Regulatory pressures on financial service firms have not eased much under the Trump administration, said Paul Reilly, chairman and CEO of Raymond James Financial Inc.
“Under the new administration, no matter what you’ve read, we haven’t had a lot of relief from rules. We just haven’t had a lot of new ones,” Reilly said at the USF Muma College of Business Conversation with a CEO gathering Tuesday morning in Tampa.
In a wide-ranging talk with Moez Limayem, dean of the business school, Reilly talked about his own career path, his approach to leadership, disruption in the industry and challenges and opportunities at Raymond James (NYSE: RJF), one of the largest companies in St. Petersburg, providing asset management, brokerage, banking and other services.
The company has five separate regulators, Reilly said.
“During the last administration, we were getting new regulations and we couldn’t implement them fast enough,” he said. “The problem isn’t always the rules. It’s the time to implement them. There are major changes to people, to clients, to systems, and we’re getting it over and over again.”
Another challenge is an industry phenomena called decompression.
“Everything is getting cheaper, from computers to what people pay for financial advice to the cost of funds, whether that’s an index fund or ETFs [exchange-traded funds] or things that have lower cost to them. But that’s always happened, that’s been going on forever,” Reilly said. “It’s interesting the one fee that hasn’t been going down is what people are willing to pay their financial advisor because they believe there’s value in it.”
He’s not concerned about “robo advisors,” which provide digital financial advice based on algorithms. Some pundits have suggested robo advisors will cause the financial services industry to shrink, but Reilly doesn’t see it as a threat.
“When I didn’t have children and I didn’t have money, I didn’t need advice … But I believe the millennial generation will want advice when they earn and inherit money,” Reilly said. “The way they get advice may be different. I believe the technology of robos will be table stakes. People want to go on line, they may want to self-initiate. They may want to electronically talk to their advisor, Facetime versus meeting. But they will still want advice. So I believe the fundamental part of advice is not going away.”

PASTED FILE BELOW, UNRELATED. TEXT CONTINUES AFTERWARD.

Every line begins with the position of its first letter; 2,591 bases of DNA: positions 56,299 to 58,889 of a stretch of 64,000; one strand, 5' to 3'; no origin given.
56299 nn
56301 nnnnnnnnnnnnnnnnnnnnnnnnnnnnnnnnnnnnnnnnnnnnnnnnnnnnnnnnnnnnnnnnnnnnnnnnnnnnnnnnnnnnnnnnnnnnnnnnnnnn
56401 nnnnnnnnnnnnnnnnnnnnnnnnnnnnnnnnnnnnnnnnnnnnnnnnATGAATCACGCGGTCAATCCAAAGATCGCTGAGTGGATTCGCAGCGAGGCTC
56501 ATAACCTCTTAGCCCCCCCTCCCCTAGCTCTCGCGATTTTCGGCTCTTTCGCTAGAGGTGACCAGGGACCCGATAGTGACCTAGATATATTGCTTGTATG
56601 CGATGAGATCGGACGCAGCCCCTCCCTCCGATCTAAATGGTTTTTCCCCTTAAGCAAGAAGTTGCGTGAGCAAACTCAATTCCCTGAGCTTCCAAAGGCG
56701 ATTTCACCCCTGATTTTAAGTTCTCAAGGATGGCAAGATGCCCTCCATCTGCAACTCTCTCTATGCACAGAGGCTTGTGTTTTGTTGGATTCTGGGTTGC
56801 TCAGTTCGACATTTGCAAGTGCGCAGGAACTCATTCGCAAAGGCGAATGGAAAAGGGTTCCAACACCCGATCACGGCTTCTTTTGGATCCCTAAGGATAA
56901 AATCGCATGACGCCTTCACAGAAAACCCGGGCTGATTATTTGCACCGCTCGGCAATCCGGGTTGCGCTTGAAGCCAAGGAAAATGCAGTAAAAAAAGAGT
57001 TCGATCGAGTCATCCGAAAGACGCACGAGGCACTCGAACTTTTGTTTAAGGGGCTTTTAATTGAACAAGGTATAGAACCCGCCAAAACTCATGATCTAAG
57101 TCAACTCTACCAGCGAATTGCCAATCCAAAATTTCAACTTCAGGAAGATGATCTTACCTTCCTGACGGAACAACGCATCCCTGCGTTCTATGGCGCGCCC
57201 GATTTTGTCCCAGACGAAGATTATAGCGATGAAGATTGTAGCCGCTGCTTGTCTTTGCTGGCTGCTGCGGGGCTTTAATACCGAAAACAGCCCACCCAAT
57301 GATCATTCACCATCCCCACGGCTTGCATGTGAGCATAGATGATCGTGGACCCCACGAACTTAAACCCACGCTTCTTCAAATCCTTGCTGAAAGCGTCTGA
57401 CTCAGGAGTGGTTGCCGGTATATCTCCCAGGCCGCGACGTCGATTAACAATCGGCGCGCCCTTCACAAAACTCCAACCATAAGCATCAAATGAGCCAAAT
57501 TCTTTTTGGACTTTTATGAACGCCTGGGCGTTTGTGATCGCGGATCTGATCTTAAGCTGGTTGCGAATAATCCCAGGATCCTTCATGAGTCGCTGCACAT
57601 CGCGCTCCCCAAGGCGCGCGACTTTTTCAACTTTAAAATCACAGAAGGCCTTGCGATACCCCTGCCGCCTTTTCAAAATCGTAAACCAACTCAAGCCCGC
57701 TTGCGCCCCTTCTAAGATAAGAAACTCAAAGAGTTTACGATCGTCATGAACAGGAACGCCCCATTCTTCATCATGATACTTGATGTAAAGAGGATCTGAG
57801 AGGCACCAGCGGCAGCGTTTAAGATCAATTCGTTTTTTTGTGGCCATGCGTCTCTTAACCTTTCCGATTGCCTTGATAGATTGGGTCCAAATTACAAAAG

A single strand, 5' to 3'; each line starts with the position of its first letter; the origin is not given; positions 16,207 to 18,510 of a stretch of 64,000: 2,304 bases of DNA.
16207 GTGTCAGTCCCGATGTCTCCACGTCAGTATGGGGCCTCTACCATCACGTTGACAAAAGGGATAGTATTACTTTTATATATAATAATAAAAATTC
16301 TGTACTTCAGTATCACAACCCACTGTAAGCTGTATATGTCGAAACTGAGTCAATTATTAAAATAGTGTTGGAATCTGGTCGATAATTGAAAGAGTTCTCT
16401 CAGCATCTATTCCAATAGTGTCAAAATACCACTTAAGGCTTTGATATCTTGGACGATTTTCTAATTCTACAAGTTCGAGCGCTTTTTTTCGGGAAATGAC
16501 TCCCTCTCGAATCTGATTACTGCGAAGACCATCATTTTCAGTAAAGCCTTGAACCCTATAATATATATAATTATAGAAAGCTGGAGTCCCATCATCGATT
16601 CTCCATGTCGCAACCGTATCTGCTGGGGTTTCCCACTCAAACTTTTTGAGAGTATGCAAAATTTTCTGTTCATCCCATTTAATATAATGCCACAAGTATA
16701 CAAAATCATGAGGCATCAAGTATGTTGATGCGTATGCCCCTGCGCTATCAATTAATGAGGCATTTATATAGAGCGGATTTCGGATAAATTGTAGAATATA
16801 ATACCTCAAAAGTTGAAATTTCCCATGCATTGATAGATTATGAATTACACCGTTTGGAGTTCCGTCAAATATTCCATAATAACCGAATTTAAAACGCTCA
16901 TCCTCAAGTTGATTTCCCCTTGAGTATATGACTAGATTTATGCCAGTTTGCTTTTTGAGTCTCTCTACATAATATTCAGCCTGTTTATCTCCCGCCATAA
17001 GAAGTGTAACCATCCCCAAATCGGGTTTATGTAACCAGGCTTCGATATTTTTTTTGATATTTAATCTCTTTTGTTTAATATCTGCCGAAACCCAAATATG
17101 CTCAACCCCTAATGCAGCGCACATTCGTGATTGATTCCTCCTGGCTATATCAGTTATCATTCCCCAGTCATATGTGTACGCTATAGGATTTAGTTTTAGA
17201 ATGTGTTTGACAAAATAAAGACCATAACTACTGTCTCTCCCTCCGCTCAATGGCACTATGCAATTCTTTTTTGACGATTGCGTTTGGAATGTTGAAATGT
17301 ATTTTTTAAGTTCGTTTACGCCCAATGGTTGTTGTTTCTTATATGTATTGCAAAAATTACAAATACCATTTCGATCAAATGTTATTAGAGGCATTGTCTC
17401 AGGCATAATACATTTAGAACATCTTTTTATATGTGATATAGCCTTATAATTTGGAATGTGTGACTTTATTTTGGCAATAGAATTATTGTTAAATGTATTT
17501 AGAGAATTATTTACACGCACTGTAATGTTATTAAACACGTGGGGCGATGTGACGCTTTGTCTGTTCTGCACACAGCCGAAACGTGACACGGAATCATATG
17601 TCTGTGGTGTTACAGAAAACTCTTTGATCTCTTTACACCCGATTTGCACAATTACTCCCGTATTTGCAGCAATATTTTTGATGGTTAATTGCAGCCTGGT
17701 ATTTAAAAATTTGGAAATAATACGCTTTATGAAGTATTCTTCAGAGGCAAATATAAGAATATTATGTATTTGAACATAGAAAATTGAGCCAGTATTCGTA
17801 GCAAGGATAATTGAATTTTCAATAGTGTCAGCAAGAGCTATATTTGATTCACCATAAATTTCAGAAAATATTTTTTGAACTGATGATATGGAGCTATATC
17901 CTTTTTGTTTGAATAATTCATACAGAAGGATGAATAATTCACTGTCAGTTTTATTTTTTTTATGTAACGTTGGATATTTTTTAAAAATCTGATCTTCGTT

Reilly has been CEO of Raymond James since 2010, succeeding long-time leader Tom James, who is now chairman emeritus.
Reilly joined the Raymond James board of directors in 2006. Three years later, James recruited Reilly to become his successor, and Reilly brought a different leadership style.
“Everyone reported to Tom and Tom was a great entrepreneur for years. The guy worked 12 hours days, including Saturdays and Sundays, and it just got to be too big for his style of management,” Reilly said. “The only thing I did was bring, because of the size of the company, a management structure to it.”
Reilly’s No. 1 job is keeping the Raymond James culture James established alive, he said. Strategy is second.
He also shared some career anecdotes and leadership lessons learned along the way, including stints as CEO of KPMG International and chairman and CEO of Korn/Ferry International.
Careers aren’t linear. He became CEO of KPMG by a series of accidents. After selling a St. Pete consulting firm to KPMG, he ran the Tampa Bay consulting practice and then got a series of promotions, including running regional and national real estate consulting practices and later financial services practices. He had planned to leave KPMG after a merger with Ernst & Young, but instead was nominated for CEO when that merger fell through. “I thought I was leaving the firm and I ended up running it.”
Be yourself. “People trusted me. I always felt my job was to help other people and not compete with other people … If you help other people at some point they are going to help you.”
Have conviction. As CEO at his next firm, Korn/Ferry, he worked to transform the troubled company from a recruiting firm to a human capital firm. It was a struggle, Reilly said, and he called the founder, Richard Ferry, to express doubts about whether he was the right person to lead the company. Ferry backed Reilly’s leadership, and Reilly woke up the next day “on fire.” He had to let go of one-third of the firm’s workers and find private equity backing. Five years later, the company was No. 1 in its industry, with twice the market cap of the next largest competitor. “It was all that moment of having the belief and the courage to stand in there. Sometimes your career is shaped by little phone calls … A lot of leadership is just about conviction, having the courage to do things and fight through it.”
Career advice. “Take jobs where you learn the most. Do things that are interesting. If you love what you do and are learning you are more valuable to yourself and to your company. And I wasn’t afraid to take on things … when you do that, you meet people and learn to work together.”